Well, this sucks

A good friend of mine has just been diagnosed with uterine cancer, and the prognosis is not good. The oncologist recommends a hysterectomy, but given her size (probably over 400 lbs) surgery is extremely high risk. Then what? If she survives it, then she’s got a couple of years of radiation and chemo before the inevitable, unable to work or keep a roof over her head. The other option is to just go home and bleed out in three or four months. What lousy options...

She’s suffered depression most of her life, with her earliest memory of childhood being told by her mother that she wasn’t wanted. She had already planned on taking her own life once her dogs passed away, and this was before this diagnosis, so she really didn’t seem long for this world. We had some good and frank conversation this evening, and she seems resigned to her fate, although I wonder if it’s too early in the process to accept her thoughts from today as final.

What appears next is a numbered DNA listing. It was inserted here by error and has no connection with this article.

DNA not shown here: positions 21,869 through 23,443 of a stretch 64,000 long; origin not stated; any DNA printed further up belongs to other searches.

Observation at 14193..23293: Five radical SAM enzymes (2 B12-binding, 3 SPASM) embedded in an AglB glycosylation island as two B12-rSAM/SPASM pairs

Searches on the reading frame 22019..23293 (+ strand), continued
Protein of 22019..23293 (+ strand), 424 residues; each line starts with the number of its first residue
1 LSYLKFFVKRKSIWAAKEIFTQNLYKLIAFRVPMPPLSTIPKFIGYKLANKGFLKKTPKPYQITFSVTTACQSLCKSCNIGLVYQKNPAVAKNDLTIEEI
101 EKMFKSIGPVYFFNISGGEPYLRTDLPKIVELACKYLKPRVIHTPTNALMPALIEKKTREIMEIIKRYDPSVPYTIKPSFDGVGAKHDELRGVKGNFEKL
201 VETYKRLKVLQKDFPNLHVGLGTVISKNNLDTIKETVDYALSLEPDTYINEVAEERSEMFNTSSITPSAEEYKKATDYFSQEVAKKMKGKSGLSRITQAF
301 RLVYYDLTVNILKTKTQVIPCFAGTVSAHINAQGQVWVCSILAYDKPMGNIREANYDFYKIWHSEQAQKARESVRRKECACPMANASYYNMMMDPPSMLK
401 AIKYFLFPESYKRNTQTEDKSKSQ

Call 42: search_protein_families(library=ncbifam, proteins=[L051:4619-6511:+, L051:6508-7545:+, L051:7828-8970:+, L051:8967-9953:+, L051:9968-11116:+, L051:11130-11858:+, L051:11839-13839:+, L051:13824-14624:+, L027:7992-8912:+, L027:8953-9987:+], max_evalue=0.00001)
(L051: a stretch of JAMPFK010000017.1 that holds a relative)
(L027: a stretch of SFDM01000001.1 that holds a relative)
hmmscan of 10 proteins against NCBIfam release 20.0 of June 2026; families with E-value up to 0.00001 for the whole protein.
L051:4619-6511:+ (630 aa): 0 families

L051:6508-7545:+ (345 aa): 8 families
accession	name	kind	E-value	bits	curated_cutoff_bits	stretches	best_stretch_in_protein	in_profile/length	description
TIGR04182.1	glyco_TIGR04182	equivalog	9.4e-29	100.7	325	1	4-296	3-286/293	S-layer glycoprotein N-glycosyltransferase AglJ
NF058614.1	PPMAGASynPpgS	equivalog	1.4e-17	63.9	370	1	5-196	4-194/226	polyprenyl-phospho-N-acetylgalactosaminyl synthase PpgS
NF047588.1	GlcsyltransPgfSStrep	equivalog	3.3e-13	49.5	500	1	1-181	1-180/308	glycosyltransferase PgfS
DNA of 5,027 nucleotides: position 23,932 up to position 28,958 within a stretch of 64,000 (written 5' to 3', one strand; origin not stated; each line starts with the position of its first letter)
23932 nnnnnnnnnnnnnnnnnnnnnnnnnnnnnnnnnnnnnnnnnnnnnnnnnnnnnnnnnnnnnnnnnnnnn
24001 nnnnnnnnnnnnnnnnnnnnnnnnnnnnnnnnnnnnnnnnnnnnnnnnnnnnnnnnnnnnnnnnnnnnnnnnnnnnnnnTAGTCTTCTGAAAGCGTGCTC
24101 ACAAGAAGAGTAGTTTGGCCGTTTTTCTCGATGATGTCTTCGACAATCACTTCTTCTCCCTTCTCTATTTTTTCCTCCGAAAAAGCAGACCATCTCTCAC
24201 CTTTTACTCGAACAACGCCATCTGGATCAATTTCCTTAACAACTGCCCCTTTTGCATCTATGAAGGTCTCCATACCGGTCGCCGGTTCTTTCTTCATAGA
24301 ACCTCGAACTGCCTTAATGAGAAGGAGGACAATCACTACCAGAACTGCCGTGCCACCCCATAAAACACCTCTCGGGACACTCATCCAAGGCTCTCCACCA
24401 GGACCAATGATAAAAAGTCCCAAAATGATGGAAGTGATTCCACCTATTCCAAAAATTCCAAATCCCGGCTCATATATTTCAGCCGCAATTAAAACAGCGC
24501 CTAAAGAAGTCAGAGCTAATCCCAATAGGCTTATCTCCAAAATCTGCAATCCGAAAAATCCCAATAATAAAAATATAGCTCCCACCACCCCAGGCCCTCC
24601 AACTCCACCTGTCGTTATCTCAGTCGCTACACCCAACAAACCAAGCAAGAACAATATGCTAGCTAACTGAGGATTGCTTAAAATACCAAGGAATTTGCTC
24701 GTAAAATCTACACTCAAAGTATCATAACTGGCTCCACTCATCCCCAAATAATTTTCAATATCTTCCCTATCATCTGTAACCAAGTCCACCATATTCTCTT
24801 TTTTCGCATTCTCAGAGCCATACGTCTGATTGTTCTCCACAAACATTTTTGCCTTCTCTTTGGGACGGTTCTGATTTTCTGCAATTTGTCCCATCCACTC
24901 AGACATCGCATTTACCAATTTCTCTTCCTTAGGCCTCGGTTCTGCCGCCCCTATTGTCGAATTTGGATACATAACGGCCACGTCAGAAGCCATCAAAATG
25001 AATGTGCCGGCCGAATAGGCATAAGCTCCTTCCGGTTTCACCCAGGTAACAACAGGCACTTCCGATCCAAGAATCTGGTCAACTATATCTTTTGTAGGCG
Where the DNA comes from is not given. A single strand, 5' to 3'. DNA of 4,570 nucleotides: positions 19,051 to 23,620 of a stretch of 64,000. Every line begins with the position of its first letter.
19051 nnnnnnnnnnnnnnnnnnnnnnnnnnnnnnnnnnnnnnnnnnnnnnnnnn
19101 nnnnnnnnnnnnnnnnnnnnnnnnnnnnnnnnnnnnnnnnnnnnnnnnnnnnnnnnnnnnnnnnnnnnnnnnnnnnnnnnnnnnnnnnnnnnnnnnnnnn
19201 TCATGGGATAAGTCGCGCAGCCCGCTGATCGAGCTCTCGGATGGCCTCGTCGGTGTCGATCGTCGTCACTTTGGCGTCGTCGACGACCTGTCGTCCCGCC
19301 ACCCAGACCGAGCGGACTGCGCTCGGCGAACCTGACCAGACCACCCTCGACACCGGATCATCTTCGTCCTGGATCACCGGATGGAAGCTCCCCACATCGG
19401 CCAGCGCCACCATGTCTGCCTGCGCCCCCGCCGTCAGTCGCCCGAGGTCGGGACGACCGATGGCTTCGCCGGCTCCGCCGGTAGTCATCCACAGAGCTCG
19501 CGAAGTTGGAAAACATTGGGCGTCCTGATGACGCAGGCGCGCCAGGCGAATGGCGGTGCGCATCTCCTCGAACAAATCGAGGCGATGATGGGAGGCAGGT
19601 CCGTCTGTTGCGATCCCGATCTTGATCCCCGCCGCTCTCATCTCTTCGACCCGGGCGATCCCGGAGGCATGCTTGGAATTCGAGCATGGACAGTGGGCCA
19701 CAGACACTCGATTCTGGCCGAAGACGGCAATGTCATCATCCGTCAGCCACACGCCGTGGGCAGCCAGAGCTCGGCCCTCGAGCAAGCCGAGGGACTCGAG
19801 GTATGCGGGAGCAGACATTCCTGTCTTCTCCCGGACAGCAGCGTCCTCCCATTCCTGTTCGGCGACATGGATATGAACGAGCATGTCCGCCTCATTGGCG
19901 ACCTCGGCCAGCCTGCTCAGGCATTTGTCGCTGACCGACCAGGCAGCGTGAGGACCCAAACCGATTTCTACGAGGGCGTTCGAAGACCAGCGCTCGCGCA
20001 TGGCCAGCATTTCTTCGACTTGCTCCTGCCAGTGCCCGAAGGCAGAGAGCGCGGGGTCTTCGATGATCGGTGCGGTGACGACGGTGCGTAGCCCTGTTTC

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Right now I’m feeling a little survivor’s guilt. Just a few short months ago I was diagnosed with cancer, but it was caught in time, it didn’t spread anywhere, the surgery went as well as expected, and chemo should take care of anything lingering around. I honestly expect to be one of those that makes it to five years and beyond. Given the problems I’ve had with my colon in the past I expected to get cancer, to be completely honest. But I expected it to be fatal, and that’s throwing me off my game. Other than a little nervousness and apprehension when I was first told that they found a mass I’ve been OK with this whole process. Surgery didn’t scare me, chemo seems OK so far, and at no point have I broken down or gotten angry about this situation. It just doesn’t feel like what I expected a cancer diagnosis to feel like. And I think my friend is feeling much the same way, although a little disappointed that she’s going before her dogs - that was not her plan.

I just hopes she finally finds a little happiness in the time she has left...

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